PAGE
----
IDEAS home Printed from https://ideas.repec.org/
MyIDEAS: Login to save this paper or follow this series

Liquidity and Governance

  • Back, Kerry E.
  • Li, Tao
  • Ljungqvist, Alexander P.

Is greater trading liquidity good or bad for corporate governance? We address this question both theoretically and empirically. We solve a model consisting of an optimal IPO followed by a dynamic Kyle market in which the large investor's private information concerns her own plans for taking an active role in governance. We show that an increase in the liquidity of the firm's stock increases the likelihood of the large investor ‘taking the Wall Street walk.’ Thus, higher liquidity is harmful for governance. Empirical tests using three distinct sources of exogenous variation in liquidity confirm the negative relation between liquidity and blockholder activism.

If you experience problems downloading a file, check if you have the proper application to view it first. In case of further problems read the IDEAS help page. Note that these files are not on the IDEAS site. Please be patient as the files may be large.

File URL: http://www.cepr.org/active/publications/discussion_papers/dp.php?dpno=9739
Download Restriction: CEPR Discussion Papers are free to download for our researchers, subscribers and members. If you fall into one of these categories but have trouble downloading our papers, please contact us at subscribers@cepr.org

As the access to this document is restricted, you may want to look for a different version under "Related research" (further below) or search for a different version of it.

Paper provided by C.E.P.R. Discussion Papers in its series CEPR Discussion Papers with number 9739.

as
in new window

Length:
Date of creation: Nov 2013
Date of revision:
Handle: RePEc:cpr:ceprdp:9739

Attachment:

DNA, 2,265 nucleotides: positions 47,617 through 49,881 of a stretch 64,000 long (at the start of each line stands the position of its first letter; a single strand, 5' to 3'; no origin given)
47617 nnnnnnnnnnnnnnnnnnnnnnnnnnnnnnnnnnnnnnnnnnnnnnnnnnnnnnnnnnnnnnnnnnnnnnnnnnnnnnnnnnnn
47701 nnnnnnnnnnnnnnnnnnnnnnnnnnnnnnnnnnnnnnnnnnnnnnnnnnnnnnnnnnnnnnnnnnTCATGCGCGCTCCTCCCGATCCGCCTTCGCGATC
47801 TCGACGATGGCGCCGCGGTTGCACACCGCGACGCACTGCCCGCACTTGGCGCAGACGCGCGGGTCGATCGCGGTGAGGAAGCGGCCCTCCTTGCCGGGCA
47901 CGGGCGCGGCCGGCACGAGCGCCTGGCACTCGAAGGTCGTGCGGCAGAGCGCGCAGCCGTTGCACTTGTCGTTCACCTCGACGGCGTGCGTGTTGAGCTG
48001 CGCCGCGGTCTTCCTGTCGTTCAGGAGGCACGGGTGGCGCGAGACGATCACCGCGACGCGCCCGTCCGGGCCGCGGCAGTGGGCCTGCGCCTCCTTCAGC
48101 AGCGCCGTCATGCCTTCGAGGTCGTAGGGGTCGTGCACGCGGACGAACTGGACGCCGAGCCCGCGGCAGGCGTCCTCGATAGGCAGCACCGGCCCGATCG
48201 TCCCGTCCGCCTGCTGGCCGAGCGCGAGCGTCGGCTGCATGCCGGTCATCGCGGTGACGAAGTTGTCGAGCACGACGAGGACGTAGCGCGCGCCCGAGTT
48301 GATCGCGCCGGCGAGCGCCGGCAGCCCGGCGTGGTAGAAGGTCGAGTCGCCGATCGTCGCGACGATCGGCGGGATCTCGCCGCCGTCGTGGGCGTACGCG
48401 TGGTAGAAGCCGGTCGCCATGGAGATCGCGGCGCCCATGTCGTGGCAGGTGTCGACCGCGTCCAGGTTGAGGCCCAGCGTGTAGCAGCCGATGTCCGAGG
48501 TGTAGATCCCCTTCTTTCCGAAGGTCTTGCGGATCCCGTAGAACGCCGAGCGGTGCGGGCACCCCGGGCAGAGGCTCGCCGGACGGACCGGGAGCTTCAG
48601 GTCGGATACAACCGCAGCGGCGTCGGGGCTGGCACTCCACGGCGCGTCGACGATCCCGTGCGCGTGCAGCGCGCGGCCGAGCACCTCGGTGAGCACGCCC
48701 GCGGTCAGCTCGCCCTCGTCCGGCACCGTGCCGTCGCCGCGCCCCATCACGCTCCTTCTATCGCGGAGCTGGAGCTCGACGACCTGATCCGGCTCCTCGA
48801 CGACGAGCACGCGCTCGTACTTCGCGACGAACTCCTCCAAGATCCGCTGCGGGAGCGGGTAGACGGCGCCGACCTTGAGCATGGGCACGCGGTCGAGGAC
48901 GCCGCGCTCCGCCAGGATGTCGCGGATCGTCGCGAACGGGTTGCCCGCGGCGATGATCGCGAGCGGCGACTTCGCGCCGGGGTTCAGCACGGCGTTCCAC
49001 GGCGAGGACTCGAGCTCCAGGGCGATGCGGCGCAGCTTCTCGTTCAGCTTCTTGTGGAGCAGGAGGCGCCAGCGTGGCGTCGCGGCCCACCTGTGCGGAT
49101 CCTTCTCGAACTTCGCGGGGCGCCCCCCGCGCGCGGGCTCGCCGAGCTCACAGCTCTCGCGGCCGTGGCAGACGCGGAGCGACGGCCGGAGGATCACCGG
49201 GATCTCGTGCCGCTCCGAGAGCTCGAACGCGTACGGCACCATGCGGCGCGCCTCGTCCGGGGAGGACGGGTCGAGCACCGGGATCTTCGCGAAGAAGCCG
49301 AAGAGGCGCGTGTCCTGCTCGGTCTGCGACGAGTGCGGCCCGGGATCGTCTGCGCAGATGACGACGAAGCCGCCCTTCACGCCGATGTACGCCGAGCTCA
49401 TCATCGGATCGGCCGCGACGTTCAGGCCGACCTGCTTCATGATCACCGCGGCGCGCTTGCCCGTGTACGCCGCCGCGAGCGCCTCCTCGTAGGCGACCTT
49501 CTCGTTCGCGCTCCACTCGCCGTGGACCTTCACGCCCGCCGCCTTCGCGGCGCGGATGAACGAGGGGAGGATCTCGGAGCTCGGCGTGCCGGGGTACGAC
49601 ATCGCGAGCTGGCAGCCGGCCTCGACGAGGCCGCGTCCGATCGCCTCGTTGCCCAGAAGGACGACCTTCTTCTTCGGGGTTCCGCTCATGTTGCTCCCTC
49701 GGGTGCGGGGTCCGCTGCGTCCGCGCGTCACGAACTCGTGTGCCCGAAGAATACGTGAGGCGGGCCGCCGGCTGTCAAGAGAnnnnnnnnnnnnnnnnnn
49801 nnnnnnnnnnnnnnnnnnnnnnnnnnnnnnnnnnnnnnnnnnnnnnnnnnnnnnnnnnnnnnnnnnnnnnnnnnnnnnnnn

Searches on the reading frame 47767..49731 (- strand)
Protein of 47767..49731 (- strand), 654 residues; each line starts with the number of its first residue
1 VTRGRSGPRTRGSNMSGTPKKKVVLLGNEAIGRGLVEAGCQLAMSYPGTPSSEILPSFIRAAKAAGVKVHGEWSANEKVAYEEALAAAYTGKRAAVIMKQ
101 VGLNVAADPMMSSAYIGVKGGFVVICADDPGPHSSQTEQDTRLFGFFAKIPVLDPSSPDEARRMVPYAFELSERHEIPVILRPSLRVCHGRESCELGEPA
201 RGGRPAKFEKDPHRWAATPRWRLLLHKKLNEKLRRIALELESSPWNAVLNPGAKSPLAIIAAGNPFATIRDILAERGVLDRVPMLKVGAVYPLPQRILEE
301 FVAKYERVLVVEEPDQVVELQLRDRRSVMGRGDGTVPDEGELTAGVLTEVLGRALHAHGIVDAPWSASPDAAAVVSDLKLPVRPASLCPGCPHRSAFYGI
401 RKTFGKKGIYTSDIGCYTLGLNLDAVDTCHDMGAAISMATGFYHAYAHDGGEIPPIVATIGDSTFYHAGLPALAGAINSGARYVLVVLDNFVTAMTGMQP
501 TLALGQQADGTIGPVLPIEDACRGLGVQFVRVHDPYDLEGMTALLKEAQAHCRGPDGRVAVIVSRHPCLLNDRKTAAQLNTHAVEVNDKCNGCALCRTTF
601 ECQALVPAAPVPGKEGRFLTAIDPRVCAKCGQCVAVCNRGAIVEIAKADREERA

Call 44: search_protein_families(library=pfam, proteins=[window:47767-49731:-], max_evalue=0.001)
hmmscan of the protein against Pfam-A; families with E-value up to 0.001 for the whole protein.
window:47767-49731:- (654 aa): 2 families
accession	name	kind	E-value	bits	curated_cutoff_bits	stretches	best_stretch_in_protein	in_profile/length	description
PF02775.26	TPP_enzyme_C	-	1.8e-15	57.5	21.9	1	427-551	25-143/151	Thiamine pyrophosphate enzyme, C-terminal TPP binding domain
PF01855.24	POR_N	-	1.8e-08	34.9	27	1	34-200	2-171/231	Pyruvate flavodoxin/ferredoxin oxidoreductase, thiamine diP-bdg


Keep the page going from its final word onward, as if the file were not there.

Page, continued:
Contact details of provider: Postal: Centre for Economic Policy Research, 77 Bastwick Street, London EC1V 3PZ.
Phone: 44 - 20 - 7183 8801
Fax: 44 - 20 - 7183 8820

Order Information: Email:


References listed on IDEAS
Please report citation or reference errors to , or , if you are the registered author of the cited work, log in to your RePEc Author Service profile, click on "citations" and make appropriate adjustments.:

as in new window
  1. William C. Gerken, 2014. "Blockholder Ownership and Corporate Control: The Role of Liquidity," Quarterly Journal of Finance (QJF), World Scientific Publishing Co. Pte. Ltd., vol. 4(01), pages 1450003-1-1.
  2. Joshua Angrist & Alan Krueger, 2001. "Instrumental Variables and the Search for Identification: From Supply and Demand to Natural Experiments," Working Papers 834, Princeton University, Department of Economics, Industrial Relations Section..
  3. Thomas H. Noe, 2001. "Investor Activism and Financial Market Structure," CeRP Working Papers 14, Center for Research on Pensions and Welfare Policies, Turin (Italy).
  4. Bris, Arturo, 2002. "Toeholds, takeover premium, and the probability of being acquired," Journal of Corporate Finance, Elsevier, vol. 8(3), pages 227-253, July.
  5. Peter M. DeMarzo & Branko Uro, 2006. "Ownership Dynamics and Asset Pricing with a Large Shareholder," Journal of Political Economy, University of Chicago Press, vol. 114(4), pages 774-815, August.
  6. A. Admati & P. Pßeiderer & J. Zechner, 2005. "Large shareholder activism, risk sharing, and financial market equilibrium," Public Economics 0502011, EconWPA.
  7. Sanford J. Grossman & Oliver D. Hart, 1980. "Takeover Bids, the Free-Rider Problem, and the Theory of the Corporation," Bell Journal of Economics, The RAND Corporation, vol. 11(1), pages 42-64, Spring.
  8. Fang, Vivian W. & Noe, Thomas H. & Tice, Sheri, 2009. "Stock market liquidity and firm value," Journal of Financial Economics, Elsevier, vol. 94(1), pages 150-169, October.
  9. Admati, Anat R. & Pfleiderer, Paul C., 2007. "The "Wall Street Walk" and Shareholder Activism: Exit as a Form of Voice," Research Papers 1918r2, Stanford University, Graduate School of Business.
  10. Kelly, Bryan & Ljungqvist, Alexander P., 2009. "Testing Asymmetric-Information Asset Pricing Models," CEPR Discussion Papers 7180, C.E.P.R. Discussion Papers.
  11. Sreedhar T. Bharath & Sudarshan Jayaraman & Venky Nagar, 2013. "Exit as Governance: An Empirical Analysis," Journal of Finance, American Finance Association, vol. 68(6), pages 2515-2547, December.
  12. Goldman, Eitan & Qian, Jun, 2005. "Optimal toeholds in takeover contests," Journal of Financial Economics, Elsevier, vol. 77(2), pages 321-346, August.